Form and Content

(Masterpieces of Women's Literature)

Ethan Frome is unique among Edith Wharton’s works in that it tells the tale of an isolated drama, far from the urban and societal concerns of her longer novels. It is also distinctive in that it is a “framework story,” that is, a story within a story. Wharton’s “frame” takes the form of a narrator who introduces the end of the story (Ethan is seen in the present, at age fifty-two) and then provides a “vision” of prior events that becomes the story proper. Although some framework stories never return to the frame, such as Henry James’s novel The Turn of the Screw (1898), Wharton’s narrator concludes the book with a return to the present and a chilling denouement that apparently explains the enigma of Ethan Frome and the hidden story of his past.

The narrator’s story is simultaneously a flashback and a re-creation. The reader never knows the “truth”—that is, the story from a source that took part in it (Ethan, Zeena, or Mattie)—but instead receives data through the filter of the nameless narrator, who surmises the events and pieces together a tale from the comments of other minor characters and from his own imagination. Ostensibly, though, the story of Ethan Frome is a tragic and dramatic portrayal of irony, both as a literary technique and an authorial worldview.

The first version of Ethan Frome was in French, which Wharton abandoned and then rewrote in English during a period of personal turmoil. She did not consider it her best work, despite critical acclaim, but did view it as “the fruition of her long search for technical mastery and artistic maturity” according to critic Margaret B. McDowell. This particular work’s relation to women’s issues is problematical because it does not address them directly. Instead, it presents a total and enclosed universe of restrictive forces for both its female figures of Mattie and Zeena and its central male Ethan, who as a figure caught between these two extremes of vitality and sterility expresses the meaning of the story. Nevertheless, the female “role” as caretaker is a perception that is manipulated by Wharton in Ethan Frome to comment on female issues generally.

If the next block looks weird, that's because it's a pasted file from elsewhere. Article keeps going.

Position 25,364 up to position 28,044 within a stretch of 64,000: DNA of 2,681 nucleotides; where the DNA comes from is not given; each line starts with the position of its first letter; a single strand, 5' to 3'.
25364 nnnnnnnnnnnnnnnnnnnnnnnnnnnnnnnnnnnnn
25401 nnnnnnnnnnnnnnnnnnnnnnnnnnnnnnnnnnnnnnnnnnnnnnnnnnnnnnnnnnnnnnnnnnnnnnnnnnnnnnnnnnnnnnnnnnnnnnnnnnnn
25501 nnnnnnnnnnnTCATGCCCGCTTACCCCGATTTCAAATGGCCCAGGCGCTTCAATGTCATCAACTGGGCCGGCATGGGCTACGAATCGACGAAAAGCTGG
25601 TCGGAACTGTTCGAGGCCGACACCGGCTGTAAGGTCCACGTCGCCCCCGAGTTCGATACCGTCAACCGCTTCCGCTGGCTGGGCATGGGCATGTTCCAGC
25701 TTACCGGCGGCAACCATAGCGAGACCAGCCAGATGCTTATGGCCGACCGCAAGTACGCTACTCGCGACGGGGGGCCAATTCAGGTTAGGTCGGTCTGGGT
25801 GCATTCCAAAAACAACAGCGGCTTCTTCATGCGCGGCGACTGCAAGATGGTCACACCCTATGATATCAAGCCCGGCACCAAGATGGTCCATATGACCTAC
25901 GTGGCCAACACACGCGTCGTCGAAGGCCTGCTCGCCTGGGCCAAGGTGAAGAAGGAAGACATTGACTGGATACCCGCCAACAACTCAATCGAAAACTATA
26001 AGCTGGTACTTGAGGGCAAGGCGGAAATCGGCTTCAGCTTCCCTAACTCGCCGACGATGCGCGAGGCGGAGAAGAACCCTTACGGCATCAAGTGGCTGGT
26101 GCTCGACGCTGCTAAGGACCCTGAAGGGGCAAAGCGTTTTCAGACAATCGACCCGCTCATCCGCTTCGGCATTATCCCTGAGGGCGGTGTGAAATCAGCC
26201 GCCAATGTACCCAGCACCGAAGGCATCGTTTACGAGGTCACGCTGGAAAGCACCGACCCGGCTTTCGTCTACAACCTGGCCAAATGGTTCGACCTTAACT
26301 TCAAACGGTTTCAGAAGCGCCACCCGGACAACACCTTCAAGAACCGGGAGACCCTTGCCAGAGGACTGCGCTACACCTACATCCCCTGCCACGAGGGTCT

The narrator, an engineer, comes to Starkfield in the dead of winter on a work assignment that requires he lodge in Starkfield and commute daily to his work site. When a local epidemic sickens the town’s horses, he works out an agreement with the reticent and crippled Frome to drive him. On one of these occasions, they are caught in a snowstorm and must stop halfway on their return at the Fromes’ desolated farmhouse. As the narrator hears a “droning” and “querulous” voice at the threshold of the farm kitchen, he leaves the present and plunges the reader into the tale of Frome’s marriage to Zenobia, her subsequent transformation into a sort of “helpless” and immutably complaining dictator, and the natural attraction of Ethan to her younger, destitute cousin who comes to live with them as helpmate. Zeena, in her dictatorial manipulations, decides to send Mattie away. Ethan cannot justify keeping Mattie, who is Zeena’s cousin, not his; nor can he blithely throw away all the moral strictures that have heretofore regulated his life. Although Zeena is powerful through her helplessness, controlling and frustrating Ethan at every turn, he knows that abandoning her will destroy her. On the way to the train station, Mattie and Ethan take a detour to sled down a dangerous hill, both tacitly and subconsciously abandoning themselves to the moment and a possible (but not explicit) suicide. While speeding down the snow-covered hill, Ethan has a fleeting and “monstrous” vision of his wife’s face which seems to deter him from his goal. At the last moment, he tries to right the sled’s direction, but it crashes into a gigantic elm.